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Ovary (botany)

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**1. Fruits and Development:**
– A fruit is the mature, ripened ovary of a flower in angiosperms.
– Gymnosperms lack an ovary and produce naked seeds.
Juniper and yew berries are not true fruits but modified cones.
– Simple fruits arise from one ovary of a single flower.
– Aggregate fruits develop from many ovaries of one flower.
– Multiple fruits originate from multiple ovaries of individual flowers.
– Ovary transforms into fruit post-fertilization.
Double fertilization yields endosperm surrounding the zygote.

**2. Dispersal and Evolutionary Significance:**
– Fruits aid in seed dispersal and protection in angiosperms.
Fruit shape variations aid in seed dispersal.
– Large fleshy fruits are often dispersed through endozoochory.
– Seeds are dispersed by endozoochory, gravity, wind, or other means.
– Fruits play a vital role in seed dispersal and protection.
– Oranges are mature ovaries of single flowers.

**3. Complications and Types of Fruits:**
– Botanical and culinary fruits may differ.
– Fruits categorized as simple, aggregate, or multiple.
– Aggregate fruits like raspberries develop from one flower’s ovaries.
– Multiple fruits like pineapples form from separate flowers’ ovaries.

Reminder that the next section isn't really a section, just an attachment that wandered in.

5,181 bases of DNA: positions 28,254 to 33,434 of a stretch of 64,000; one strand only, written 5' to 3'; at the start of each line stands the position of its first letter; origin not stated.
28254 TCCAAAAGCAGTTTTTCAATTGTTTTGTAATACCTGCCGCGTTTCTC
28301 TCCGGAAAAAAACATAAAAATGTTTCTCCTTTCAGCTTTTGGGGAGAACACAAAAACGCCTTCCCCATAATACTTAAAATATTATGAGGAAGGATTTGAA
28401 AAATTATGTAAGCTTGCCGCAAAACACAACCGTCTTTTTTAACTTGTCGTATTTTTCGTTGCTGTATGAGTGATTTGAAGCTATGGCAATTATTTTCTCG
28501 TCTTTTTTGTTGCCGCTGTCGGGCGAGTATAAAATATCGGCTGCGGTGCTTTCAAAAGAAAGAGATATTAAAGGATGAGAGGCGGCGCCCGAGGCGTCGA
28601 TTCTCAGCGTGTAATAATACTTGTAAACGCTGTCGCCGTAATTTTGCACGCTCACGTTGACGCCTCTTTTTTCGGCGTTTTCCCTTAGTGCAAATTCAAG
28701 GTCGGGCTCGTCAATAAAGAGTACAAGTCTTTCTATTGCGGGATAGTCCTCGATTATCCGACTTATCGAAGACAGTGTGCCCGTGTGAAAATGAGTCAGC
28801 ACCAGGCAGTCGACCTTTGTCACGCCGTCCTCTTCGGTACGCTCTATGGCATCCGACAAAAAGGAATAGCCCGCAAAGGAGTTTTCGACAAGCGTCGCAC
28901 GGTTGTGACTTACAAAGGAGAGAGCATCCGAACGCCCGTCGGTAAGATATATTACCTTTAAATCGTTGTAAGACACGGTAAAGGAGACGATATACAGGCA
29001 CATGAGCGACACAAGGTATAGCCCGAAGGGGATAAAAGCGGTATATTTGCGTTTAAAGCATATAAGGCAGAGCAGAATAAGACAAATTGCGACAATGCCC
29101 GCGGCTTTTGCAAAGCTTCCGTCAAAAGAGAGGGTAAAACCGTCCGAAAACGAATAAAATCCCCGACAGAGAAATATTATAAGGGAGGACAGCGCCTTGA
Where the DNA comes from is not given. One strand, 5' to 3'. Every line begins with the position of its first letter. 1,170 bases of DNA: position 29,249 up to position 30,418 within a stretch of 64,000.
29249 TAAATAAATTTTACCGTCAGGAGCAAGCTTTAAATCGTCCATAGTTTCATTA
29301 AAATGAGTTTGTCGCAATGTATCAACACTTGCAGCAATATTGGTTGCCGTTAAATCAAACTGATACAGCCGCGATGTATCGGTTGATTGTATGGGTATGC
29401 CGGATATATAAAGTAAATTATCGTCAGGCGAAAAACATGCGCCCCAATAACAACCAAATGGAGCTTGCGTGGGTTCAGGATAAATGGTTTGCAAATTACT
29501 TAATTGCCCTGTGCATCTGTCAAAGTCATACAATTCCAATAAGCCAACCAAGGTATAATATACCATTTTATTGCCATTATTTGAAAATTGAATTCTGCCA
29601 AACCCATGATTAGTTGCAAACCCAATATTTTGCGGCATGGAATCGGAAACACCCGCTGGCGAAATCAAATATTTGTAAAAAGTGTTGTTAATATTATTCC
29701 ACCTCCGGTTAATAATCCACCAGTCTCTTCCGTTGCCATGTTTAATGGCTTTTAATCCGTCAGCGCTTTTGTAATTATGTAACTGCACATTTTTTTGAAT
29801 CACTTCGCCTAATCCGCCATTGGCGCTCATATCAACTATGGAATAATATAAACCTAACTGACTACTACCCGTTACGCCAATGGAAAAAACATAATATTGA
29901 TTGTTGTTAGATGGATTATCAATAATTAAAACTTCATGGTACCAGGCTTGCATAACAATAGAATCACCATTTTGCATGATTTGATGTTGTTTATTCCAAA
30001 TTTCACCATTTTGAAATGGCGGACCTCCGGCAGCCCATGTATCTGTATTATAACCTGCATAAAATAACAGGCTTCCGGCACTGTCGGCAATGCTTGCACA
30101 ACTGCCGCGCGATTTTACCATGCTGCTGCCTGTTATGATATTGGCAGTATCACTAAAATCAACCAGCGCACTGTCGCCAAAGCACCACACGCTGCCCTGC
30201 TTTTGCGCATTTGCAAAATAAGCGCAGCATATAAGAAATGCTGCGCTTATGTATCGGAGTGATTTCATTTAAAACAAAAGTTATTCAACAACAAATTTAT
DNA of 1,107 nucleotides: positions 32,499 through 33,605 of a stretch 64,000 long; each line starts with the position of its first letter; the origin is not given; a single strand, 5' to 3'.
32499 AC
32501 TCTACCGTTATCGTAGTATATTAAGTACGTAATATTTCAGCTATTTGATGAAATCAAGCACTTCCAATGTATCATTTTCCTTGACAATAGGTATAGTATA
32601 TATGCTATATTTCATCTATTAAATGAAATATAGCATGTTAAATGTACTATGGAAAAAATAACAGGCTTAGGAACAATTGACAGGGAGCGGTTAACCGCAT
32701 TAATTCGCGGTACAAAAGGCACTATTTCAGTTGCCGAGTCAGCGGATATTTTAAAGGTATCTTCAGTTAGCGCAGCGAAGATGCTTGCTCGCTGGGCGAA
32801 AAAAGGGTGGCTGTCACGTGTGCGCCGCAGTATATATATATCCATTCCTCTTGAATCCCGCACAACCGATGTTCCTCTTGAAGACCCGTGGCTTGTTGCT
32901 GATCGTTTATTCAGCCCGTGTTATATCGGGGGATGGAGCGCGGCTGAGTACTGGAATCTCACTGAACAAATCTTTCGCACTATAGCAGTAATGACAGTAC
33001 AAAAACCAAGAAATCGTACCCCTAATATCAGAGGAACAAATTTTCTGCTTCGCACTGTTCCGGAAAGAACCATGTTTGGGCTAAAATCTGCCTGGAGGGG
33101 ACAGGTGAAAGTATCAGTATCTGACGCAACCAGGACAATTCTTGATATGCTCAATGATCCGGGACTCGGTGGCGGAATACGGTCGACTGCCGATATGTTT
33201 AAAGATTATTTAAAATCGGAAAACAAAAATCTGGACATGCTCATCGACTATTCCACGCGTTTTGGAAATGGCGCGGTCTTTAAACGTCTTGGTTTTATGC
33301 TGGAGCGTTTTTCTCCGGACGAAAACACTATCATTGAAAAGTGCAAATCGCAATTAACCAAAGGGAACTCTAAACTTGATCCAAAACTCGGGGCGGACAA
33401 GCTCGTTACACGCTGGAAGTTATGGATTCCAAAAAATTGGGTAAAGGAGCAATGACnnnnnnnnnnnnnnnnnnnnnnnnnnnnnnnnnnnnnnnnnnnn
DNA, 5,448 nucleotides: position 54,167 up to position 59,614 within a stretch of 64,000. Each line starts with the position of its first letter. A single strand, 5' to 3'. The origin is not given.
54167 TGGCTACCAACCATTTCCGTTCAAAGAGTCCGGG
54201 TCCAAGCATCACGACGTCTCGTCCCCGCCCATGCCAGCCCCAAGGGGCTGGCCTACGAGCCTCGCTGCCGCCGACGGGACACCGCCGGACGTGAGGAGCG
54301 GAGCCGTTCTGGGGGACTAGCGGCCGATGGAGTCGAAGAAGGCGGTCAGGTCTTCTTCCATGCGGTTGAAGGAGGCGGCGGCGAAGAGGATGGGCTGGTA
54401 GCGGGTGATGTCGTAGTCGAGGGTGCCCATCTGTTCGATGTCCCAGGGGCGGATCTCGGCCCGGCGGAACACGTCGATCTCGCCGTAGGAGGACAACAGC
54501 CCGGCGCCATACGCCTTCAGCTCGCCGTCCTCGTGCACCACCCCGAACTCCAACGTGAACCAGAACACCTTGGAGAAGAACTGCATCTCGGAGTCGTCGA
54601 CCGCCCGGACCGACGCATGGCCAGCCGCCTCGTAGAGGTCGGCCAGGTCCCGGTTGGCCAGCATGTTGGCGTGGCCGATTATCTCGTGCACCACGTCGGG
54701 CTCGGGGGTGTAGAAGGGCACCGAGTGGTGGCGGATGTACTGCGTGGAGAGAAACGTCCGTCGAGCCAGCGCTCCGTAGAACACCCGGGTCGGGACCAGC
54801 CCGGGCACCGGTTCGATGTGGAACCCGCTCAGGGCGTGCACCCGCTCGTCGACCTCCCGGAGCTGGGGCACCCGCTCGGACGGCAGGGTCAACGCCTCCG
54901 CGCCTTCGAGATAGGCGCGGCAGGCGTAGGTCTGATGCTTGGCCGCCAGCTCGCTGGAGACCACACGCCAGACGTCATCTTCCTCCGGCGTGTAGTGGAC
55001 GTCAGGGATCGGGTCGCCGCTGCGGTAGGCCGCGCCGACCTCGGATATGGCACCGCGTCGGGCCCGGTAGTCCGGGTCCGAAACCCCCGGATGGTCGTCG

– Accessory fruits like apples include additional flower parts.

**4. Ovary Structure:**
– Locules are chambers within ovaries and fruits.
– Ovules attach to placentae inside the ovary.
– Dehiscent ovaries split into valves for seed release.
– Ovary structure varies based on the number of carpels.
– Placentae nourish and guide pollen tubes in the ovary.
– Half-inferior ovary characteristics.
– Inferior ovary characteristics.

**5. Additional Information and References:**
– Importance of understanding ovary types in botanical research and agriculture.
– Studies on the anatomy and development of fruits.
– Relevance of ovary position in plant taxonomy and evolution.
– Various studies on double fertilization, seed evolution, and fruiting strategies.
– Research on fruit set, herbivory, and inflorescence size.
– Studies on seed dispersal and allergens in tree nuts.
– Publications on peanut and tree nut hypersensitivity.
Botany primers and resources on phenology and breeding plantation tree crops.

Ovary (botany) (Wikipedia)

In the flowering plants, an ovary is a part of the female reproductive organ of the flower or gynoecium. Specifically, it is the part of the pistil which holds the ovule(s) and is located above or below or at the point of connection with the base of the petals and sepals. The pistil may be made up of one carpel or of several fused carpels (e.g. dicarpel or tricarpel), and therefore the ovary can contain part of one carpel or parts of several fused carpels. Above the ovary is the style and the stigma, which is where the pollen lands and germinates to grow down through the style to the ovary, and, for each individual pollen grain, to fertilize one individual ovule. Some wind pollinated flowers have much reduced and modified ovaries.

Longitudinal section of female flower of a squash showing pistil (=ovary+style+stigma), ovules, and petals. The petals and sepals are above the ovary; such a flower is said to have an inferior ovary, or the flower is said to be epigynous.
Cross section of a tulip ovary
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